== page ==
However, we can only assume that a program will continue to have those effects if it is implemented according to the original program design. Program drift is when the program is adapted either with intent or unintentional delivery. Changes to program content, duration or delivery style may diminish a program’s effectiveness.

Measures of program fidelity include:

»» a program’s level of integrity
»» the level of confidence that can be drawn from the program outcomes, i.e. the degree to which the intervention is driving any reported changes in the process and/or impact outcomes associated with the program’s evaluation.

Organisational resources

Many professionals working with children and families will already be working effectively. It can be a challenging and demanding task especially given the changing and diverse nature of Australian society and family life. An effective ongoing process of professional development and support will help professionals deal with these demands and potentially improve outcomes for children and families. Different types of professionals working with young children and families have different training requirements, however a number of training needs have been found to be common for all professionals working with young children and their families [5]. They are:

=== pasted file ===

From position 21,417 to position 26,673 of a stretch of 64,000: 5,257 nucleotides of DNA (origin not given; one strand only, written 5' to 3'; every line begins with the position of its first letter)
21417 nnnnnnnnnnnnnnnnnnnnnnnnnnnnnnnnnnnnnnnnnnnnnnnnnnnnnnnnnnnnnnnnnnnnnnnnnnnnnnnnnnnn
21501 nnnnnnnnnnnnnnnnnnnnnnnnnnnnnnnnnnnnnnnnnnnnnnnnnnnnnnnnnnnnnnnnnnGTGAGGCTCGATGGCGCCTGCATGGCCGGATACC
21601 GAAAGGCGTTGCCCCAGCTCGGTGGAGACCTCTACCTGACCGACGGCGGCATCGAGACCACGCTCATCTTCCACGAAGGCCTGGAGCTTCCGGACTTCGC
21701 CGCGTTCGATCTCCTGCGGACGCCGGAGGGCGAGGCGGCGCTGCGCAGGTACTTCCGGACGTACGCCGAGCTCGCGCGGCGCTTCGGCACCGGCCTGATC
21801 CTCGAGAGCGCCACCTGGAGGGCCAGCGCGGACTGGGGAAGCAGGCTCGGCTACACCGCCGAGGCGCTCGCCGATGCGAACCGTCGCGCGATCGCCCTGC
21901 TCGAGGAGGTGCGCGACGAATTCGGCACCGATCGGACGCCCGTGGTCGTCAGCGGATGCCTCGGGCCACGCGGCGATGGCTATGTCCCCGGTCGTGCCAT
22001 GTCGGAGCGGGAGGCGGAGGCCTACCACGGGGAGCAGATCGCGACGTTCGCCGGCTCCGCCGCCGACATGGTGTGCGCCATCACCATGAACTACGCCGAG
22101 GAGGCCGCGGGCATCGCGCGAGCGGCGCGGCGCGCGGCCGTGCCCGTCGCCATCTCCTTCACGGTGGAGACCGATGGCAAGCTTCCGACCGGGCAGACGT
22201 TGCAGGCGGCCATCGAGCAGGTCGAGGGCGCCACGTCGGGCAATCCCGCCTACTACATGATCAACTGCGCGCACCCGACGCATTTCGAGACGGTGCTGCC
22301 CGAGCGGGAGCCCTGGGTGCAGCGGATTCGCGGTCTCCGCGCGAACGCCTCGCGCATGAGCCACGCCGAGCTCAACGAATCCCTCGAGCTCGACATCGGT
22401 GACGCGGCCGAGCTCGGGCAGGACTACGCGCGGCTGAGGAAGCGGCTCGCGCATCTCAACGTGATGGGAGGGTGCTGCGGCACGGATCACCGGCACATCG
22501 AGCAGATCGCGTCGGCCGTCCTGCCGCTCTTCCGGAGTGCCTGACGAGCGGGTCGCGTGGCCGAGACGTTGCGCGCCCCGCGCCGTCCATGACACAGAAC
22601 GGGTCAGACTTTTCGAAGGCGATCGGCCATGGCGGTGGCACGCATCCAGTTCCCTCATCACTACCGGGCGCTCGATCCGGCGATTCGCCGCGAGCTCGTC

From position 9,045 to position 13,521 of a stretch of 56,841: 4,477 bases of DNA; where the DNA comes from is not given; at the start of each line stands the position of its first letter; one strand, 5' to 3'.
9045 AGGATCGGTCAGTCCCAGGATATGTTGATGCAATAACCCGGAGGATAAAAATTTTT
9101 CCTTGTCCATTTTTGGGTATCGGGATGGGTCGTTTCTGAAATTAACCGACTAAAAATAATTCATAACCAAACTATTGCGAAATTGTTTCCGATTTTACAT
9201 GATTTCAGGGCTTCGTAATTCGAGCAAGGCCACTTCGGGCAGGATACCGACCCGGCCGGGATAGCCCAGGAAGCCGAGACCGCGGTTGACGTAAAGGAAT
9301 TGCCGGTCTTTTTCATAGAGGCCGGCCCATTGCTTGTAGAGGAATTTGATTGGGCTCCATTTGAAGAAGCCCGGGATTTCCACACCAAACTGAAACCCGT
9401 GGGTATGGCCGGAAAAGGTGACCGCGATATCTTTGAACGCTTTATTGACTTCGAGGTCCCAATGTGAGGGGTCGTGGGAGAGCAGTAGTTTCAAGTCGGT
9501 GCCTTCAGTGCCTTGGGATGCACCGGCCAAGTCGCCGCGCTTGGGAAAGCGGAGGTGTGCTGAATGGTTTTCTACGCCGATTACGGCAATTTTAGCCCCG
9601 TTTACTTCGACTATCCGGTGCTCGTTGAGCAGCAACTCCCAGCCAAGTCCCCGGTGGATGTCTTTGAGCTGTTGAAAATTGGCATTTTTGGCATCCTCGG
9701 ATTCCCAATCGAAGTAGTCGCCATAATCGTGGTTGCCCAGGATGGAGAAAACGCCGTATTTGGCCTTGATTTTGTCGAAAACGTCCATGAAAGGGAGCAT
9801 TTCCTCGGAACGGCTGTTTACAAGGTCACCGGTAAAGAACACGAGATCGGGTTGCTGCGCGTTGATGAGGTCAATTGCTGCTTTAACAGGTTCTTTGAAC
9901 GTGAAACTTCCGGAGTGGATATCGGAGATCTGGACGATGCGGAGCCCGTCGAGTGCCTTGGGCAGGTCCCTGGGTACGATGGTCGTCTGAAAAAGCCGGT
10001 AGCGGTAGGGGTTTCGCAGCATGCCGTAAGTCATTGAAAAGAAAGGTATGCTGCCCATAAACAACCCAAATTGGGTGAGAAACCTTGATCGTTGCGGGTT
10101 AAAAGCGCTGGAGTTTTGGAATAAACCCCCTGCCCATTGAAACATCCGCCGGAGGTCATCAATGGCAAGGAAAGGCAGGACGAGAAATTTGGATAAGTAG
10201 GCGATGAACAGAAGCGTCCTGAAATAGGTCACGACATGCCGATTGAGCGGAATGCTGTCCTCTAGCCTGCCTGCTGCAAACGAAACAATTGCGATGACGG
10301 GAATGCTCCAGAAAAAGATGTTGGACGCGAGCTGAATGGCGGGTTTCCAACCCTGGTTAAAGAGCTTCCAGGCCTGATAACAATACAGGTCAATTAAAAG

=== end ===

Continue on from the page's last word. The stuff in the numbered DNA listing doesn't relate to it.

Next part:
»» training in communication and counselling skills
»» family-centred practice
»» cross-cultural competence
»» inter-disciplinary teamwork
»» inter-agency collaboration
»» inclusive practices;
»» how to use natural learning environments

In determining the most appropriate method for building professional capacity, careful consideration also needs to be given to the intended purpose of the learning and development and to the needs of individuals. For example, if there is significant practice change being implemented across an organisation, a tailored training package to the whole work group will be required, with methods for supporting and reinforcing learning in the workplace. This may require a combination of methods. If you have an individual practitioner who would like to advance their skills and conceptual thinking and for whom qualifications offer some appeal, supporting them to undertake a higher degree may be appropriate.

Models of practice

When implementing a program or service, it is useful to articulate a model to guides practice. A model of practice, or practice framework, is a conceptual map that brings together an agency’s approach to practice. It establishes a unified vision for work that is grounded in the realities of practice, supported by research and embedded in a set of principles and values that are essential to the work. It provides a clear understanding of what underpins the work, and how this informs our interventions with children and families. As a tool for practitioners, it provides a theoretically informed intervention logic and a set of triggers to support best practice.